The Reckoners Trilogy is a series by Brandon Sanderson, set not in his usual universe (The Cosmere), but 20 Minutes into the Future in a devastated Earth. Ten years ago, people started gaining superpowers— but there are no superheroes. The supers are called Epics, and they are invariably evil, violent, and power-hungry. Because they can't be effectively resisted, the United States government has declared them officially above the law, and the fiefdoms of powerful Epics have replaced most of the territory of the US.
A short story, Mitosis (taking place between Steelheart and Firefight) is available for digital download from Sanderson's website.
Snapshot is a story in the same universe (taking place sometime after Calamity) unconnected to the trilogy.
A second trilogy in the same universe, Apocalypse Guard, is planned, although it is currently on hold due to writing difficulties.
A board game based on the series is currently in development.
The series as a whole contains examples of the following tropes:
- After the End: By the time the first book proper takes place, Epics have rendered the world barely recognizable. Portland, Oregon, is a wasteland due to infighting between Epics, and numerous little fiefdoms have been carved out of the world.
- A God Am I: Epics generally consider themselves superior to ordinary humans, and they aren't shy about talking about it. Steelheart takes things a step further by outright proclaiming himself to be a divinity, with every indication he believes it.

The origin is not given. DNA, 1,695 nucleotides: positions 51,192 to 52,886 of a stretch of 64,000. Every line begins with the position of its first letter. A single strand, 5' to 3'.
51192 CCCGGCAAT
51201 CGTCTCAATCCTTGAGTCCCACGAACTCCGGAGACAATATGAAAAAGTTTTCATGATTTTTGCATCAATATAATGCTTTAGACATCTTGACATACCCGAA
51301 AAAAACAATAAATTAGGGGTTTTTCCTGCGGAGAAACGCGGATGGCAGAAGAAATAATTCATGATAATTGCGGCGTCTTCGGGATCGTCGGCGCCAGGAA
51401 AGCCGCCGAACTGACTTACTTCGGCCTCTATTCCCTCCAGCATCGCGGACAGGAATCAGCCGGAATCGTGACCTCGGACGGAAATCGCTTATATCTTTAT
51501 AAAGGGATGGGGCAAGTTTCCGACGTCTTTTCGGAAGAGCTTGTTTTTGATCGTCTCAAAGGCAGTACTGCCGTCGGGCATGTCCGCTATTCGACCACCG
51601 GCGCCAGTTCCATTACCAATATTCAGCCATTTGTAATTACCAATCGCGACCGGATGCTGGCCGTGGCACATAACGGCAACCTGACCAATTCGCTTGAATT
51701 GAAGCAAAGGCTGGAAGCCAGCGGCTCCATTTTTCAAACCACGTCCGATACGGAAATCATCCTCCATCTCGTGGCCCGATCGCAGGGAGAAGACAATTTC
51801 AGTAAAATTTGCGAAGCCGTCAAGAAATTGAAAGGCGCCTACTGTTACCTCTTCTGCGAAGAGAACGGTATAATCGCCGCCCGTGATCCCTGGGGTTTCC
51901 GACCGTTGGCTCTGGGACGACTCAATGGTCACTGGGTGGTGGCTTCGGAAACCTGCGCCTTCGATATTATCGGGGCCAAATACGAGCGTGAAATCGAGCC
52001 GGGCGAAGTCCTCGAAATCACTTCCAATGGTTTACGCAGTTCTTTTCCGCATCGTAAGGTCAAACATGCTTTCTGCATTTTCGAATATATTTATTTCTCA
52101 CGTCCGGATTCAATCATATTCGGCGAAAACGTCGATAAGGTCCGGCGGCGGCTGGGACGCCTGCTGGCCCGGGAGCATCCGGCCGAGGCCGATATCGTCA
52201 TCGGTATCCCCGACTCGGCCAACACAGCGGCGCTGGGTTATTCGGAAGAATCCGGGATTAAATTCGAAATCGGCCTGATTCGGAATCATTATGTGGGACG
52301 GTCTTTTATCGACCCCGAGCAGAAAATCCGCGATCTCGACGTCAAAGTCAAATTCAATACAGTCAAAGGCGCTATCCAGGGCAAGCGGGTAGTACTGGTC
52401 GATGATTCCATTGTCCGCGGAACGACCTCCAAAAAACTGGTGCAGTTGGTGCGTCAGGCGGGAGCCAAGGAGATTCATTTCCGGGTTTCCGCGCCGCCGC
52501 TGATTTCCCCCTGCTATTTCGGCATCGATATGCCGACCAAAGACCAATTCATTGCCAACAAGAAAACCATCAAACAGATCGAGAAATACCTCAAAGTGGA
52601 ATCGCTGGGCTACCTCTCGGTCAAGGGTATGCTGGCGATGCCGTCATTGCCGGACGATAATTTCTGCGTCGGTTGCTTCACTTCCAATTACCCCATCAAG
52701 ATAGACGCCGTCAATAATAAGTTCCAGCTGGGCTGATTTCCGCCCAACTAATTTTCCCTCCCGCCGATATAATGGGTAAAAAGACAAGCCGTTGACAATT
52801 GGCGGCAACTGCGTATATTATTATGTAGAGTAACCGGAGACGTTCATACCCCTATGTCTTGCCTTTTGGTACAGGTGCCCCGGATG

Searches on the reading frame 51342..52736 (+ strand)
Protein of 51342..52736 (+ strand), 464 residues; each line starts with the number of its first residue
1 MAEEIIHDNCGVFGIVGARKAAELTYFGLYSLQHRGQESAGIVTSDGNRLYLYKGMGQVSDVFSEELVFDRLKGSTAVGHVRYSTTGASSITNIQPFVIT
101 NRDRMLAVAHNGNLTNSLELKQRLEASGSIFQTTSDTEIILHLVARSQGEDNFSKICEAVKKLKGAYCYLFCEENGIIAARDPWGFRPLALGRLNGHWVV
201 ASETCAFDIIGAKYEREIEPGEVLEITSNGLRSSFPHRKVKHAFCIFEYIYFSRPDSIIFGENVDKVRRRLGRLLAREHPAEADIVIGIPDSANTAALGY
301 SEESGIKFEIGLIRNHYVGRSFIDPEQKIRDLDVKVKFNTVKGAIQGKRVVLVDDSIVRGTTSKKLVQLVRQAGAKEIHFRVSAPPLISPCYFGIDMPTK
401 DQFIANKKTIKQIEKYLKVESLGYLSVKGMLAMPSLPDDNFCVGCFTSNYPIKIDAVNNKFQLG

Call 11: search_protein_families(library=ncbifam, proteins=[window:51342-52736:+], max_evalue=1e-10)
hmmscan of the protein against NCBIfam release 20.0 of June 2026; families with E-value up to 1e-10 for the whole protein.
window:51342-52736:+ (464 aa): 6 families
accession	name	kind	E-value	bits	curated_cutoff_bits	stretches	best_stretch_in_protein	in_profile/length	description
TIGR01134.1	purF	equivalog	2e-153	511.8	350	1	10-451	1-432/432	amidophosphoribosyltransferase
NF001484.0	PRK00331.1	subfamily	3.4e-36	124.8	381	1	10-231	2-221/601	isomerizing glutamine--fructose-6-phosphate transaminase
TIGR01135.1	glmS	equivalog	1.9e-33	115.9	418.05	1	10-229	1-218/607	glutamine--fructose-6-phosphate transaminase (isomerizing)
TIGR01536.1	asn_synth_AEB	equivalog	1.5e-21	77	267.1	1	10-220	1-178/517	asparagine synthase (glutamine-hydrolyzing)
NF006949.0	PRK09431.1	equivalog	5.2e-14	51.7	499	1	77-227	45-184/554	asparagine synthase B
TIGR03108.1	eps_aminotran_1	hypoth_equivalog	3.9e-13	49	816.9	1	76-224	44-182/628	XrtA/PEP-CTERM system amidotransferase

- Arc Words: "Sometimes you have to help the heroes along." This was the last thing David's father said to him before he died. Over the course of the series, David searches finds the relevance of the statement to his own evolving view of the world and his role in it.
- Atrocious Alias: Some Epics chose the stupidest names. As David puts it, "Incredible cosmic powers do not equate with high IQ, or even a sense of what is dramatically appropriate." Examples include the Pink Pinkness (say it five times fast), Insulation, El Bullish Brass Dude, and Instabam.
- Awesome Mc Coolname: All the Epics seem to pick out their own descriptive names. Most of them are literally descriptive of them or their powers (Deathpoint, Nightwielder), though some of them have a bit of fun with it, such as the Irish Epic with gun-related powers who goes by the name... Rick O'Shea. Of course, as Atrocious Alias points out, they aren't all winners.
- Bad Powers, Bad People: Even given that Epics are pretty much all Bad People, it's hard to come up with benevolent uses for many of their powers, like the ability to kill people by pointing at them.